Form Design Principles: 13 Empirically Backed Best Practices

Form design

If you’re not following form design best practices, you’re leaving a lot of money on the table.

While forms aren’t the sexiest part of conversion optimization, they tend to be the closest to the money—the macro-conversions. Spending a little time optimizing forms can be some of the most important optimization work you can do.

Of course, best practices don’t work the same on all sites. It’s contextual. But generally, implementing form design tactics that work more often than not is a good way to get started.

Luckily there’s no shortage of data, case studies, research, and examples on form design best practices. It comes from all over the place: business case studies, blog posts, A/B test examples, usability research, eye-tracking studies, and more.

This post outlines some of the most common form design best practices. If you’re just starting with optimization, use them as a baseline.

If you’re working on your forms, these guidelines should help you get some quick wins.

What is form design?

Website forms are a way for your site visitors to give you information. It might be information about themselves, like their name, email address, or age. It might be data about your product: how they feel about it, what they want changed. A web form can ask for all sorts of information.

Form design is the creation process. When you put together a form, you have multiple factors to consider:

  • What information you want and need.
  • How to present your request for information.
  • How users of the form will move through it.
  • How you’ll validate the data entered.
  • How to make it as simple as possible to use.

Why should I care about optimizing my forms?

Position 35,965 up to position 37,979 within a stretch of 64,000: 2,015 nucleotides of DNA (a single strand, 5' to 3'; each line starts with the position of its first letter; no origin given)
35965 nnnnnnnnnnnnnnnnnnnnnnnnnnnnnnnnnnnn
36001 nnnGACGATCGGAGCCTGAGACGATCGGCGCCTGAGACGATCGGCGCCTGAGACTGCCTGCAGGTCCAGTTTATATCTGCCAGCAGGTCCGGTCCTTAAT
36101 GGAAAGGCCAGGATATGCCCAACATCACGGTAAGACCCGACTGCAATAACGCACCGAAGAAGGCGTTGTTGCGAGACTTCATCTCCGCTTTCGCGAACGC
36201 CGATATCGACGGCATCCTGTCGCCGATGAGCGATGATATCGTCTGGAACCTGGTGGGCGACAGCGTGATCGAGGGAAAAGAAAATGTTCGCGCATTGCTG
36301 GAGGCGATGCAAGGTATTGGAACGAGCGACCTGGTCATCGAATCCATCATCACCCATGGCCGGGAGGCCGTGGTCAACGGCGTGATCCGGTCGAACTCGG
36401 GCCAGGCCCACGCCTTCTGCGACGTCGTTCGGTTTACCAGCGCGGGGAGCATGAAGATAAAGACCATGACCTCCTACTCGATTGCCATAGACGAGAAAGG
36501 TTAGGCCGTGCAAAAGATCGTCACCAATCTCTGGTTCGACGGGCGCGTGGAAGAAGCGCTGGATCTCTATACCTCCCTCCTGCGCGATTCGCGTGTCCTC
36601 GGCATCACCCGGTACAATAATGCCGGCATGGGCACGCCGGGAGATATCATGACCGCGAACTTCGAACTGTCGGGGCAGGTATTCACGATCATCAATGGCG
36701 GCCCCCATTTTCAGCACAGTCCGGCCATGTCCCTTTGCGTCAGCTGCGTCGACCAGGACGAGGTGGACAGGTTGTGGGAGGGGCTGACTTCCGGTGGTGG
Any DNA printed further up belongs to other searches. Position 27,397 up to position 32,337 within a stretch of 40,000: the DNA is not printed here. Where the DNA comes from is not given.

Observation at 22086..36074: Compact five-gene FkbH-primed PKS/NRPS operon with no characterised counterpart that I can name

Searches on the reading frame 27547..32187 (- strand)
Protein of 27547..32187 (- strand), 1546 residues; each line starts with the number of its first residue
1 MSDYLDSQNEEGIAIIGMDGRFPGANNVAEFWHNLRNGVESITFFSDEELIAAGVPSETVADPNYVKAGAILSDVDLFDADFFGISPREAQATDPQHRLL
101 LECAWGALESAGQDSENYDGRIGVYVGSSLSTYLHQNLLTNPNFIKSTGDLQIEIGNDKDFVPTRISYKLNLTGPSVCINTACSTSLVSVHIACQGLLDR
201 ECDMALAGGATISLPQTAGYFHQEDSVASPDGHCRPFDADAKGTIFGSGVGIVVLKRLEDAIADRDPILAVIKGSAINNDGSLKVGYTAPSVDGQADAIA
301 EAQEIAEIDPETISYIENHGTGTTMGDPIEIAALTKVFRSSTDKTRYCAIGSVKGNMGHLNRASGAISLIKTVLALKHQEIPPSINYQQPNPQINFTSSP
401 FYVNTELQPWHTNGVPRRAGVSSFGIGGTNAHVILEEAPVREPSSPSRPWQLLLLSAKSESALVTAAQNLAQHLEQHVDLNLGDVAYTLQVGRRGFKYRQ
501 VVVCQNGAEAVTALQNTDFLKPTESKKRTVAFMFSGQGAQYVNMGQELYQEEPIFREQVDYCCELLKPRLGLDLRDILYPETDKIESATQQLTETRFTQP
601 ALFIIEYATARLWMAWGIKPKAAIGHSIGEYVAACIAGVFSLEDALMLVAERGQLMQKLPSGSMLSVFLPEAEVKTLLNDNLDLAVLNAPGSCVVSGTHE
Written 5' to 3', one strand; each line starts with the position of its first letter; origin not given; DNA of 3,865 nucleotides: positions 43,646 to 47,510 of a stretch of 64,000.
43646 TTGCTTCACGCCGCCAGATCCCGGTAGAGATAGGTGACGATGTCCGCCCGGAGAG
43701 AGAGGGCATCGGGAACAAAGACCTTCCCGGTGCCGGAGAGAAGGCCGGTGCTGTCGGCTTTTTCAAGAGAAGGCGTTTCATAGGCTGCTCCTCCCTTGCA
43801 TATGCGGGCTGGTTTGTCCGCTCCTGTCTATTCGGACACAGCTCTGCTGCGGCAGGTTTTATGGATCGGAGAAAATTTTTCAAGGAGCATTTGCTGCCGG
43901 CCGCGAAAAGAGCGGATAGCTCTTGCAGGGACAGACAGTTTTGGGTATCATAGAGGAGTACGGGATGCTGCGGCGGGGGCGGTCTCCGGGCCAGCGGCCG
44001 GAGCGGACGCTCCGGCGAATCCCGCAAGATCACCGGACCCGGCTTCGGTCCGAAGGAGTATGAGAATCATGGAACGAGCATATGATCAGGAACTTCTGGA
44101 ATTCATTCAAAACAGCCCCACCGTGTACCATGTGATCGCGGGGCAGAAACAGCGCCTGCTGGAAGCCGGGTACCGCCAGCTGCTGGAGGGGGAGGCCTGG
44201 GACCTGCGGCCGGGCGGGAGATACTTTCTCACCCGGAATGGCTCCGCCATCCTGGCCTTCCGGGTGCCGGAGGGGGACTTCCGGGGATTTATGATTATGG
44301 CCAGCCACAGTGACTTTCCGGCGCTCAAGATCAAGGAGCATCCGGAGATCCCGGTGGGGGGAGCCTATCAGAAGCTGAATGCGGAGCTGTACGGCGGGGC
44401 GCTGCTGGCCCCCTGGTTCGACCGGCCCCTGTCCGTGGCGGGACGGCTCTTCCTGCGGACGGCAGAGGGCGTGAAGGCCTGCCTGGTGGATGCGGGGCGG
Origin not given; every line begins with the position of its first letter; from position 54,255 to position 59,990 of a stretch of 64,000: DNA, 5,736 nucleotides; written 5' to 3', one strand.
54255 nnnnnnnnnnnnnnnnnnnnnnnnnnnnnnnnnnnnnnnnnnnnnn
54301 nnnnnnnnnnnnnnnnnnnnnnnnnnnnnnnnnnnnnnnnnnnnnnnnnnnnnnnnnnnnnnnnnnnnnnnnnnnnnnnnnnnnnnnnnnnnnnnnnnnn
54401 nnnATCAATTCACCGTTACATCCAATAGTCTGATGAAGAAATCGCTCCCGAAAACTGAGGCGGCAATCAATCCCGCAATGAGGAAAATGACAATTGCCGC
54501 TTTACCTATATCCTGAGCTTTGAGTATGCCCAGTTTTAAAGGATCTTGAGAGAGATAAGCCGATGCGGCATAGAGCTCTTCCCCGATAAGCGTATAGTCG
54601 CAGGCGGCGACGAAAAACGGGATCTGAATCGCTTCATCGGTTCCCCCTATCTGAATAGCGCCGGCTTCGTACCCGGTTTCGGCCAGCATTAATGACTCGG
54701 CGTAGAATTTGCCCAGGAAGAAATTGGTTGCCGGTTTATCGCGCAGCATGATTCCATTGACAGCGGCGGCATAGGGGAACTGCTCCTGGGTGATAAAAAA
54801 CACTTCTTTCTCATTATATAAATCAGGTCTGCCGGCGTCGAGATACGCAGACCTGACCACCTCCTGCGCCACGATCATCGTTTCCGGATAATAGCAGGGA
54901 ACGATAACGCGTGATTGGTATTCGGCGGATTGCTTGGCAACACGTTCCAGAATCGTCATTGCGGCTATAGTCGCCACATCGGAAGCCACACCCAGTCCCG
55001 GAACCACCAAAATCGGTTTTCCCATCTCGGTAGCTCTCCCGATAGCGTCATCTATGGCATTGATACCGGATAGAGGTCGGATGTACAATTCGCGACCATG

Forms are rarely fun or interesting.

Bad form design makes it worse. It creates fatigue and irritation in people trying to fill out the form. These negative emotions lead to them making mistakes filling out the form at best; abandoning the form in frustration at worst.

On the other hand, when you use good design principles, it’s easier for people to fill out your form. They aren’t getting distracted by unnecessary details. Can enter data without being confused or annoyed. They can get through the form before getting tired of filling out fields.

13 Form Design Principles & Best Practices

1. Less is more: remove form fields.

Every field you ask users to fill out increases friction. The best thing you can do to improve form completions is to get rid of as many fields as possible.

Most forms are too long. It’s “greedy marketer syndrome”—we think we need all the data.

Baymard Institute found that the average checkout contains 11.8 form fields. But their checkout usability testing also showed that most sites can achieve a 20–60% reduction in the number of form fields displayed by default.

Essentially, the average checkout displays twice as many form fields as needed.

So form-field reduction is ground zero for bottom-of-funnel conversion optimization. It’s where you can get some of your quickest wins. The effort and resources required are super low, and the potential gains are tremendous, especially at scale:

  • How many forms do you have?
  • How many people experience them?
  • What would a 10% increase on each form mean to you?

Get the data you need

Think about it this way: Every additional field makes you lose prospects. Is the additional information you gain from the field worth losing those people? Do you lose anything if you don’t get all the data right away?

example of a long form with many fields.
Most forms are far too long. (Image Source)

When you’re optimizing form fields, ask about the data: Do you really need it? Do you really need people’s phone, fax, or address? Do you need a company name if you’re selling candles? Ask only what’s relevant. Expedia removed the Company field from their booking form and saw an increase of $12 million a year in profit.

The best sign-up form is short:

example of short sign-up form.
(Image source)

As always, there are exceptions. Reducing form fields doesn’t always increase conversions. Plus, the more information you collect on a user, the more effective marketing and targeting you can use (usually).

In general, though, it’s safe to follow this heuristic: Remove useless or superfluous form fields.

Alternatives to long forms

Now, there are definitely data concerns, especially if you’re a B2B company doing lead generation and passing leads to a sales team. You want to make sure they’re qualified leads; otherwise, more leads become an externality, incurring a cost in wasted productivity.